Why people have assumed that the Calhoun Spanish Village Site was in the Nacoochee Valley
This addendum has been inserted into the article on the Bronze Flagon, found in the Nacoochee Valley. However, since most POOF subscribers have already read it, we are also publishing it as a separate article.
In 1821, the Native Americans living in the Nacoochee Valley sold most of the valley to a group of families from Burke County, NC. Most of these Native Americans moved to thinly populated sections of the Creek Nation in Alabama, but in a few years had to move again. The same phenomenon was occurring in what is now the Downtown, Midtown, Buckhead and Peachtree Hills areas of Atlanta. Hitchiti and Apalache Creek villages, who were not Muskogee Creeks, individually sold their lands and moved on prior to these lands being formerly ceded to the State of Georgia.
The North Carolinians’ land was somewhat in legal limbo until 1828, but was considered part of Habersham County. After 1828, the land between the Nacoochee Valley and the Chestatee River, plus the Calhoun Mining Operation was added to Habersham County until December 1832, when Lumpkin County was created. Thus, when the Spanish villages and artifacts were discovered by gold miners, these sites were all in Habersham County.
When pioneer archaeologist, Charles C. Jones, Jr., briefly visited the Nacoochee Valley in 1858, it just had been cut off of Habersham County and placed in a new county (White), which didn’t have a courthouse yet. There was still confusion about the boundaries between the counties in that area. Keep in mind that at the time, this was a very remote mountainous region that few people ever visited.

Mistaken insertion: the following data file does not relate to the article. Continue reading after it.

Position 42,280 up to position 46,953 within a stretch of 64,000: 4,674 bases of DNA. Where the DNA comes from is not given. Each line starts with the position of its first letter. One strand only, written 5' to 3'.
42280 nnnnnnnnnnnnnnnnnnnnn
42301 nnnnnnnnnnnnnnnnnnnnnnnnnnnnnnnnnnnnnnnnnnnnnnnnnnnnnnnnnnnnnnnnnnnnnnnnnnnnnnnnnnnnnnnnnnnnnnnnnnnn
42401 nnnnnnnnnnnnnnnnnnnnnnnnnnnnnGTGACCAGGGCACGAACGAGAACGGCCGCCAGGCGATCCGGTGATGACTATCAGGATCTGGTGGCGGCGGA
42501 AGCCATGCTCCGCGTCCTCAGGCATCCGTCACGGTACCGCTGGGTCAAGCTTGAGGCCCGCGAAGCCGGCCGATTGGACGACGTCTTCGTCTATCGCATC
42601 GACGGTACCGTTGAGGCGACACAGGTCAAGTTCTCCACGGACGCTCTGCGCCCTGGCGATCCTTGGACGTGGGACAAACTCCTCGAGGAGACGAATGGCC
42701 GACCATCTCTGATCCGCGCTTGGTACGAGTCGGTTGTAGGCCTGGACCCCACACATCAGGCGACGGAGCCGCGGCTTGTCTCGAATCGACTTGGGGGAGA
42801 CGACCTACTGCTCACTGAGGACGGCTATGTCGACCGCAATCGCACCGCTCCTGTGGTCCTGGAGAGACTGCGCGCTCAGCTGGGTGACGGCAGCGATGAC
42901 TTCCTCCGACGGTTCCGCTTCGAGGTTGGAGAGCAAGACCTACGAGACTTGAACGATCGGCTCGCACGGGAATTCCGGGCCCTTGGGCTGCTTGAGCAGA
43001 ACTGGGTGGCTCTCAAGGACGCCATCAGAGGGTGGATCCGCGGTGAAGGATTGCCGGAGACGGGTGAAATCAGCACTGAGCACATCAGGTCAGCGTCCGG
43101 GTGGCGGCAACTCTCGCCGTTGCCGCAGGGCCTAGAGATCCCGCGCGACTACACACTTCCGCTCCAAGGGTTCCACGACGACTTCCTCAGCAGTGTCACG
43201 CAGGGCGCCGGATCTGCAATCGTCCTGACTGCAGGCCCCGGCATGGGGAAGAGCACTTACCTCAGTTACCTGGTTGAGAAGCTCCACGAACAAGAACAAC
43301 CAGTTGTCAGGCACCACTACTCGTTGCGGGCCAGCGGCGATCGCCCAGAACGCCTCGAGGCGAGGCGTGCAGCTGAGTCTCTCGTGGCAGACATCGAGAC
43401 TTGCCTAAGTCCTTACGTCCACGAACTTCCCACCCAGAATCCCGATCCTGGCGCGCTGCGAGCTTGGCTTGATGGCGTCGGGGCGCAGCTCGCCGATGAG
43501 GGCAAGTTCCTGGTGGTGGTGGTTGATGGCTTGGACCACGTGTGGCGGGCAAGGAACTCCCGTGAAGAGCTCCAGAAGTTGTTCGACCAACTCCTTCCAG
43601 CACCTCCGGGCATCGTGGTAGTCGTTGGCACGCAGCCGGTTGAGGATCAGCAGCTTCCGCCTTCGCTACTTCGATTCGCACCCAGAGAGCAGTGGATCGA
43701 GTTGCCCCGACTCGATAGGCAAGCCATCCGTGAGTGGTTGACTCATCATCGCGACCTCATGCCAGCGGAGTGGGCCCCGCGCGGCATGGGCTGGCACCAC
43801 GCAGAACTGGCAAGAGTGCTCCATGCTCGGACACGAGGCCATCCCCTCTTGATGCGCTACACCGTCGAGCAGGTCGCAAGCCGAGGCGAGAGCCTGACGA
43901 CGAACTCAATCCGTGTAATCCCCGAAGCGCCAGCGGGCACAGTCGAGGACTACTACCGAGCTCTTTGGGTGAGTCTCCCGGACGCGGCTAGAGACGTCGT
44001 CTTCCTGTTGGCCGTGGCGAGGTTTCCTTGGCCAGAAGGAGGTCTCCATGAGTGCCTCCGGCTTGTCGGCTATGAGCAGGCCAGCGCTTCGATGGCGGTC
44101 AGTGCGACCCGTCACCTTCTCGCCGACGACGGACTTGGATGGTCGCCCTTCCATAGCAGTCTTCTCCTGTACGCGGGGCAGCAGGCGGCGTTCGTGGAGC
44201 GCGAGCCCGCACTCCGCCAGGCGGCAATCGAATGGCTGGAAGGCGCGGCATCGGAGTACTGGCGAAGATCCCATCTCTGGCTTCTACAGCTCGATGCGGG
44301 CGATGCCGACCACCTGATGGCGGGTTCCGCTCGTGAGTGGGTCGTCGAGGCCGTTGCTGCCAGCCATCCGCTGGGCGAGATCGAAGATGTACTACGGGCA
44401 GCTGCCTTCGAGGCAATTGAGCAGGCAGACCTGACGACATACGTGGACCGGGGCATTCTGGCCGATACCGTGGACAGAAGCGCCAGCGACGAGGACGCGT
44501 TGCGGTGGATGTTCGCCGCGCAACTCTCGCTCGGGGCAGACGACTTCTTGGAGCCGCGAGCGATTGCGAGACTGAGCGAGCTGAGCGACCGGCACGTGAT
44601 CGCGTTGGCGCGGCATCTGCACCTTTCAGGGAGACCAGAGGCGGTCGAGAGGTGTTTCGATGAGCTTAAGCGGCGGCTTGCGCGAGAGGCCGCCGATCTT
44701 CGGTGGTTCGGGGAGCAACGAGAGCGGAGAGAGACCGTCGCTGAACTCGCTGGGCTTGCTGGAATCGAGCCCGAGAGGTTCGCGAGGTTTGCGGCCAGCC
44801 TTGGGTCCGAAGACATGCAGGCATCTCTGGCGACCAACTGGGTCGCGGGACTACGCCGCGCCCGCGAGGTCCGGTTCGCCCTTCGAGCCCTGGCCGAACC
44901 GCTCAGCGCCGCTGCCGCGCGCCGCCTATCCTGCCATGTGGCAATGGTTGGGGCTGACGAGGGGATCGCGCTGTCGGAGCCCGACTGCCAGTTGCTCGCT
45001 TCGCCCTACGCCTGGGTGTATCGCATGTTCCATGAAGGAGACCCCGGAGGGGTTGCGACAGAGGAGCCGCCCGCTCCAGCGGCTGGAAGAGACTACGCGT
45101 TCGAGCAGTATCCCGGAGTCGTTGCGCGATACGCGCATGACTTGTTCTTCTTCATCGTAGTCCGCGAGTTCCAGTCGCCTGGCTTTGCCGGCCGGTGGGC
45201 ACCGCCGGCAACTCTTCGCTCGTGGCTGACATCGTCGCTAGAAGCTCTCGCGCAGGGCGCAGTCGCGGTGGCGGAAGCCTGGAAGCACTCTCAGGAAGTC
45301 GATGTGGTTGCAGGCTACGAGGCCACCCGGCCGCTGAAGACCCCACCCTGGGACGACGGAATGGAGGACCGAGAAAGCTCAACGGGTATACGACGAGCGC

Jones found a newspaper article from 1828, which said that the employees of John C. Calhoun had found the ruins of a Spanish mining village on the western end of Habersham County. Jones had a pre-1828 map that showed the Habersham County line to be at the western end of the Nacoochee Valley, so in his book that he wrote in 1873 he placed the Calhoun Mining Operation immediately south of Helen, GA at the western end of the Nacoochee Valley.
In the 1970s, considerable research was done of the Georgia Gold Rush by professional historians. Among other things, it resulted in the designation of the Calhoun Mining Operation as a National Historic District and a National Historic Landmark. However, no standard history texts even mention the substantial presence of Sephardic Jewish colonists in the Southern Appalachians, so these historians were not aware of 16th and 17th century European village sites in the Georgia Gold Belt. Meanwhile, local history lovers have been vainly looking for the Calhoun Mining Operation in what is now White County, GA.
There are Spanish village sites in the Nacoochee Valley Area. Several were discovered by gold miners in the 1820s and 1830s. Infrared imagery shows what appears to be the footprint of a triangular fort with bastions in the flood plain of the Chattahoochee River, south of Sautee, GA. However, the one discovered by John C. Calhoun’s employees was definitely on the Chestatee River in Lumpkin County, GA.
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